The "animal question", in other words, the caring for protection of animals, has transformed from being a somewhat small phenomenon of the elite to being a popular social-cultural need, at least in Western civilization. This ethical "need" however, has led to repercussions in the legal systems of those countries in the European Union that provide for the protection of animal welfare. Furthermore, we can hypothesize that the efficacy of the therapeutic process comes in part, from the belief of those involved in the process that the animal involved is in fact actively participating and profiting itself from the interaction. So much so that it is possible to identify some sort of inter-specific "therapeutic alliance".

The ethical consideration, or rather the bioethical consideration (so called as the reflections require biological as well as ethological considerations) is particularly required as practices such as those of "pet therapy" are novel with respect to the historical and traditional uses of animals in human activities/ practices.



The primary interest of the human community fully concurs with that of the patient – the search for legitimate benefits for their own fellow beings, those with a pre-requisite for care and assistance.

The augmentation of any innovative practices still unknown to the medical world/social systems fundamentally rely on the production of scientific data that demonstrates irrefutable efficacy of the intervention. A widespread community interest, which has now also been established by law, is that of safeguarding the welfare of the animal.

The institutions involved have to face the difficult task of considering a plurality of concomitant elements: the health and welfare of the animals, the health of the public, the management and distribution of resources, the investment in the development of knowledge, the provisions of information for citizens and informed consent in these practices. Despite all the difficulties envisaged in this genre of practice, one element that could provide some order in this situation would be to put into effect a protocol of research that enables examination and comparison of all the elements, concentrating on the single clinical or social case.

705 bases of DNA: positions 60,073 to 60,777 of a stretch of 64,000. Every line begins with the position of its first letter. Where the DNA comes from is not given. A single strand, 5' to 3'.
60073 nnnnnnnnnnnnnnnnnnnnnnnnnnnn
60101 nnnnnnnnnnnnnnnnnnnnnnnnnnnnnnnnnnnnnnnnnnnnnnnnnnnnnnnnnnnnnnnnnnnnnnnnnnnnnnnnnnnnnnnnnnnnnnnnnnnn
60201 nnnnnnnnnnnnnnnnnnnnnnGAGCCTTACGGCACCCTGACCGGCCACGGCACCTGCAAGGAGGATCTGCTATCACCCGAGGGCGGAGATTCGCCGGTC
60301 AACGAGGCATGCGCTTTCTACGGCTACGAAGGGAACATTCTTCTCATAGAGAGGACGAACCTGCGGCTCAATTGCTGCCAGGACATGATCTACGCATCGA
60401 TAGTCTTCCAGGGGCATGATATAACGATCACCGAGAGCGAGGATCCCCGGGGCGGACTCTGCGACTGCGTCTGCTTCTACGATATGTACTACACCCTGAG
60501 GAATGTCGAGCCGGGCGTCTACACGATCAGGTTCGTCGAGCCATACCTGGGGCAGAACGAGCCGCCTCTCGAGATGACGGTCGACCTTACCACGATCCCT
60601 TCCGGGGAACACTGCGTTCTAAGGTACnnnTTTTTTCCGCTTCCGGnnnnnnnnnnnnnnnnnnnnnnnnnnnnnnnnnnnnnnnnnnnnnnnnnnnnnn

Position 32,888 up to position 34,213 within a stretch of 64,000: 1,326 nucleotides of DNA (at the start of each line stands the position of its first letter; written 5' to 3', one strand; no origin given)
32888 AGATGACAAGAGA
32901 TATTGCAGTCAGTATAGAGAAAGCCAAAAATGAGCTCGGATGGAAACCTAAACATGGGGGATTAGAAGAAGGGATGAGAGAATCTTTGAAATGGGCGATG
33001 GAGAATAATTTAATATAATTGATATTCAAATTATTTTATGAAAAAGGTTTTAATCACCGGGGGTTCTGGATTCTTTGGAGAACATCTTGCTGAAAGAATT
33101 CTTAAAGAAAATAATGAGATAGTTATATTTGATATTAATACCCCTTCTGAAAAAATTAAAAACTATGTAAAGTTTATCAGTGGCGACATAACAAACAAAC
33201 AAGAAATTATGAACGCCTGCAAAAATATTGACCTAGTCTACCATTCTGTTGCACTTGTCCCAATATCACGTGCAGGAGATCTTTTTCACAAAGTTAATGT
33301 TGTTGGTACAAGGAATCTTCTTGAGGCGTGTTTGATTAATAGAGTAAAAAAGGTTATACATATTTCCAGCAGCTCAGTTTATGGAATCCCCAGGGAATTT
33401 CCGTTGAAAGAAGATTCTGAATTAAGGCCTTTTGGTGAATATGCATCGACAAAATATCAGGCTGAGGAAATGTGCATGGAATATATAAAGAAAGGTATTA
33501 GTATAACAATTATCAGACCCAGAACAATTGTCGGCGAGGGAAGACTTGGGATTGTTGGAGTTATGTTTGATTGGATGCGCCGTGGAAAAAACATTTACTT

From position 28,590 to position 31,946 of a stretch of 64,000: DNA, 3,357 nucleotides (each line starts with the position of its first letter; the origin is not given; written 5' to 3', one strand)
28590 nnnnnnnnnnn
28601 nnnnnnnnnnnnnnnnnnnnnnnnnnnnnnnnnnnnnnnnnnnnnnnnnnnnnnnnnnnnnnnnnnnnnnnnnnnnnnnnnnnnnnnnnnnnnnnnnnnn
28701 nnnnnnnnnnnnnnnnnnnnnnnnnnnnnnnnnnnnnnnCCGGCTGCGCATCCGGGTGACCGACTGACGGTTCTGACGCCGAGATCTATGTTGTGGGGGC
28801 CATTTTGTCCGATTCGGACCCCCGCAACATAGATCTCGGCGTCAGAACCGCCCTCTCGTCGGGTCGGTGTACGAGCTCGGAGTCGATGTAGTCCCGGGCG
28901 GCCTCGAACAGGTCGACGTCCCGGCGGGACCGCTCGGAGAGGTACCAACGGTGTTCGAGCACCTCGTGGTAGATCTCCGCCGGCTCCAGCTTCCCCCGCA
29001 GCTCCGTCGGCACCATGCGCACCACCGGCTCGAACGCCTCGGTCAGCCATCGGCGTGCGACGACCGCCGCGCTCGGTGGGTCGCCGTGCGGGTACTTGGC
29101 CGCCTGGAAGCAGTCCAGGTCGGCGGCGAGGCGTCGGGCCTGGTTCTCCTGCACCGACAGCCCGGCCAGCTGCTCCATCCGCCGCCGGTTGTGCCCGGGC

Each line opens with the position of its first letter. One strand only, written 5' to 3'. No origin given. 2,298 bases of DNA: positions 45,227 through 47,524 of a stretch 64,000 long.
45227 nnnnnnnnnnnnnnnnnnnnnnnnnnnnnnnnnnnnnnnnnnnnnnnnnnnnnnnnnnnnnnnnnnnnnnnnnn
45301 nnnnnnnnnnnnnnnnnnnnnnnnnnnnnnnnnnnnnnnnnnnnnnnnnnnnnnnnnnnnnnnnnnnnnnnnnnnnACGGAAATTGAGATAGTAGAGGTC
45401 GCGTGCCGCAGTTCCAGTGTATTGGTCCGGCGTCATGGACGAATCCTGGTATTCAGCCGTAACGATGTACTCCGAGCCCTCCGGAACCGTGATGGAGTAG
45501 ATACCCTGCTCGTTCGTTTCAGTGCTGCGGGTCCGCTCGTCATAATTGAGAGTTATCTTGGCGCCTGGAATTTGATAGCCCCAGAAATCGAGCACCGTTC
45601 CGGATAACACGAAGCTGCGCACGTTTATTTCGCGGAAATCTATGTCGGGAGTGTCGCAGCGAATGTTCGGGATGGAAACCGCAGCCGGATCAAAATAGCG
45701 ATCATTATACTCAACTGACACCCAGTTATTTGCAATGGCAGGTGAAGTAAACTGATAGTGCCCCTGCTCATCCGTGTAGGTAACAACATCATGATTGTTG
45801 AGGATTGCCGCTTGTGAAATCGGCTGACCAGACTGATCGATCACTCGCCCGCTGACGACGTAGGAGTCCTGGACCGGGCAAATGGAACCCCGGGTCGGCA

One particular problem envisaged is that of expenditure. Given the current economic climate whereby great attention is directed towards public expenditure, it is imperative that a "pet therapy" working party encompasses a multidisciplinary group. That is, a group that is competent in satisfying all the imminent needs of both parties, in providing assistance to the patient whilst also ensuring the management and protection of the animal.

A protocol of "pet therapy" incorporating professional staff could essentially involve high cost. At the same time, it would ensure greater accuracy in the collection of results and production of scientific data. On the contrary, incorporation of those individuals working on a voluntary service, although may extend the base of intervention with no particular costs, may produce less objective data.



The practices of "pet therapy" in most cases would probably be better pursued through activities closer to those for which the animal has been originally domesticated.

The attempt to express the interest of the animal, without anthropomorphic attributions or reifications, whilst filtered by a bioethical committee, may be contradicted. It does however, underlie the search in practice for the acknowledgement of the moral importance of the life of the animal. The sheer fact that the animal is in some way involved in a "pet therapy" practice requires that a permanent condition of welfare (if not an improved condition of welfare) is guaranteed.